Regarding “texture2DLod” and “texture2DLodOffset” under Ubuntu, I’ve hit the same problem myself (and have an ATI Mobility Radeon HD 3650), I believe. Specifically, I don’t seem to have access to any CG profile other than arb(f/v)p1, which precludes access to those methods, if I recall correctly.
For what it’s worth, GLSL seems a little more accommodating.
I don’t know anymore how the correct normals should look
I just compare it with what I get from a model with a default auto-shader cg shader (there a mound called ‘test’ in the paint models tab).
Last time I checked there were some differences - a flat surface seen head on looks bluish with my shader and blackish with the model-auto-shader, but when not viewing the normals and just lighting the terrain it looks about right.
I’m not expert in these things, so take my thoughts with a grain of salt.
That said, by my understanding I would expect a flat surface seen head-on to appear blue (with RGB values of 127, 127 and 255 respectively when using a range of 0 to 255, specifically). Is your auto-shader version not perhaps being somehow given the normal map as a diffuse map as well, causing the blue areas to appear darker than they should?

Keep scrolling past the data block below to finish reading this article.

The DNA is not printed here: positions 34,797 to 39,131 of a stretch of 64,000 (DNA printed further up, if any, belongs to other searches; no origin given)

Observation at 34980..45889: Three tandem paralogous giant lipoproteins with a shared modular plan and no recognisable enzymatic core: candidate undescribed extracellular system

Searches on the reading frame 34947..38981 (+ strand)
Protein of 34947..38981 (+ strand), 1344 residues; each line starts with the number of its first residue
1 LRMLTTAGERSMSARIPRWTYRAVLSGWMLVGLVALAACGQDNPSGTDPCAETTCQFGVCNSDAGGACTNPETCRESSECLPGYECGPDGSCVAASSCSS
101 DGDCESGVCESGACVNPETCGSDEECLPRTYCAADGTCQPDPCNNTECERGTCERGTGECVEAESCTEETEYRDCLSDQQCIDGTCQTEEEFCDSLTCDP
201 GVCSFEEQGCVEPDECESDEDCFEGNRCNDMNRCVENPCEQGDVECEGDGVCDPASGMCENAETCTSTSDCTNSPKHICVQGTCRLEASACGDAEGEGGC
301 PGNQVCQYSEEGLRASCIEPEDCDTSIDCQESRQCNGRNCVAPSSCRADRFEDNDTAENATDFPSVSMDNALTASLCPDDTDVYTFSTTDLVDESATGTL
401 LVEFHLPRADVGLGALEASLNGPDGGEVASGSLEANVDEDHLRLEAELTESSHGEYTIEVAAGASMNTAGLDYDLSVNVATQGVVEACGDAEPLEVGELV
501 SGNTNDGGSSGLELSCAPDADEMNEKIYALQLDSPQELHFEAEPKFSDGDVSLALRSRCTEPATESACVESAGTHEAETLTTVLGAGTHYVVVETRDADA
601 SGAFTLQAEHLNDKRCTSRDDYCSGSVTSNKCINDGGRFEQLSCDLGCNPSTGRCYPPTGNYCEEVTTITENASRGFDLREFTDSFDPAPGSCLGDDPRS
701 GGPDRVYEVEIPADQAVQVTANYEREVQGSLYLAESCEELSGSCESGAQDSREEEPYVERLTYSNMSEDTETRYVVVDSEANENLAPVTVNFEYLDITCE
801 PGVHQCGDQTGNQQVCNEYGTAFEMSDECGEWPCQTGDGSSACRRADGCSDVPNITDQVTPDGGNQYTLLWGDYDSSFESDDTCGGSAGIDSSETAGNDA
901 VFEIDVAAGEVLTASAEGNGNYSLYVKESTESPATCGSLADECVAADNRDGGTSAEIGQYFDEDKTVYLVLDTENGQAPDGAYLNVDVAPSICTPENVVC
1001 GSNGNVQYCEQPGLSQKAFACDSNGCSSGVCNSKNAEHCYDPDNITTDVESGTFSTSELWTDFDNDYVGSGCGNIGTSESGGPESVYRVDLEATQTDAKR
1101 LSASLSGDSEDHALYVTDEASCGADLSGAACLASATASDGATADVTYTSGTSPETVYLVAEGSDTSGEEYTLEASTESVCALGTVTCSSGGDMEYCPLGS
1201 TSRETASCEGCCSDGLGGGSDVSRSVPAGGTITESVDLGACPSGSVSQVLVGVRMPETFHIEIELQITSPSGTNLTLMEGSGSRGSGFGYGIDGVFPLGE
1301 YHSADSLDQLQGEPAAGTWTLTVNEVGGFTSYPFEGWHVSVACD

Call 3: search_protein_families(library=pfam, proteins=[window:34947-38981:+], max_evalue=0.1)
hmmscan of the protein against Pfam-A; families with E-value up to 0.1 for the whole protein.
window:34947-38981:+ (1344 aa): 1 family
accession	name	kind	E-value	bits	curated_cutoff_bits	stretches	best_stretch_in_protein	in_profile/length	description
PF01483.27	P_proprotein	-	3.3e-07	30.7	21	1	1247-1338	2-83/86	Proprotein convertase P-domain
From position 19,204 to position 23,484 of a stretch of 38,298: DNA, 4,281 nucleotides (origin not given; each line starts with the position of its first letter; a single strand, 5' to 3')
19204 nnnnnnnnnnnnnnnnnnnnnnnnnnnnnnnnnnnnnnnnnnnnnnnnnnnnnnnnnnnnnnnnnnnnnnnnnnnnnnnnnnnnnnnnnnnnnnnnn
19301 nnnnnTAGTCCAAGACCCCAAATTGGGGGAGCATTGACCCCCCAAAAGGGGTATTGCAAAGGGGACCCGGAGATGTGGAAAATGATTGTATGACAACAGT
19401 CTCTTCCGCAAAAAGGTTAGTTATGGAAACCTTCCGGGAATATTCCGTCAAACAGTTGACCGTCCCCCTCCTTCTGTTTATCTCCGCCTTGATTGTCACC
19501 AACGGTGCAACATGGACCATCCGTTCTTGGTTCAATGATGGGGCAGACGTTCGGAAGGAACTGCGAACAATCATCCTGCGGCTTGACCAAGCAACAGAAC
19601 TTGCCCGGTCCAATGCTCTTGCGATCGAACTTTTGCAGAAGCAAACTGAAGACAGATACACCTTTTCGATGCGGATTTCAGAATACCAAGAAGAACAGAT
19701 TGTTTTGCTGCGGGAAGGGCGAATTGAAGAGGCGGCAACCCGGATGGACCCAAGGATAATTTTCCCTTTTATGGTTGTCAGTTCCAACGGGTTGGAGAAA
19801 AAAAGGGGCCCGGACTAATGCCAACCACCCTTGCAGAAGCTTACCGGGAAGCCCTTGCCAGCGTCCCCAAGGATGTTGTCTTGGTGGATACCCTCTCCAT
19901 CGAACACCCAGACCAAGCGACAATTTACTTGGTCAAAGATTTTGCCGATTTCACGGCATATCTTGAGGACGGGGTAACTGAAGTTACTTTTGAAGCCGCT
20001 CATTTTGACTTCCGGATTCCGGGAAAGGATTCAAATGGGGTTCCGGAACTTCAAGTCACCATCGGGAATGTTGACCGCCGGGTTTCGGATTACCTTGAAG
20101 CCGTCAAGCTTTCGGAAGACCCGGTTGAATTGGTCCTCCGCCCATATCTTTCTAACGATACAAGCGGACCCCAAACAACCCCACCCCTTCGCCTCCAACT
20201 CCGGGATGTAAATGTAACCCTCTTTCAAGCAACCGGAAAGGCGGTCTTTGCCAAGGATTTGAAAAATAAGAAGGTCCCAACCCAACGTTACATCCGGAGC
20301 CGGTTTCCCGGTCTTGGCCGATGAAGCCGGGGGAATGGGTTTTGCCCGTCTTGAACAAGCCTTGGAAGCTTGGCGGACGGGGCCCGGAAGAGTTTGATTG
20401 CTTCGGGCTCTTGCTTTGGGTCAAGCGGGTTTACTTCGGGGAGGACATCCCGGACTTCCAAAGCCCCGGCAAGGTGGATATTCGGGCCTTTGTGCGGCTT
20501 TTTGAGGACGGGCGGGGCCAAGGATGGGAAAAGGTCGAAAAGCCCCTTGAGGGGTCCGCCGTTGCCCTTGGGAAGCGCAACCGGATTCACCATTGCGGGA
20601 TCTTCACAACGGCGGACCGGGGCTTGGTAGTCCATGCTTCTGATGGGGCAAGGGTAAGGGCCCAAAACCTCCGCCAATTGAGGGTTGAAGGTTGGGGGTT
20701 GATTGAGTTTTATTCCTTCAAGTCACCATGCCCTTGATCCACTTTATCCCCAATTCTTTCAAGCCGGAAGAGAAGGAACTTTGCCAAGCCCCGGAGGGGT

As far as I had time understand Cg and GLSL uses different coordinate spaces, at least in Panda. With this code in GLSL I can get the same result as Cg autoshader:
gl_FragData.xzyw=gl_ProjectionMatrix * vec4(norm.xyz, 1.0)
but if you make all calculations in GLSL, then I think there no reasons to convert normals or something else in Cg space.
Going back to beginning: is problem with lights still actual?
I think I’d call it solved, the light looks fine, so I won’t be bothered about the rest.
I think it’s just as ninth wrote - Cg and GLSL uses different coordinate spaces. I’ll accept that as true until proven otherwise.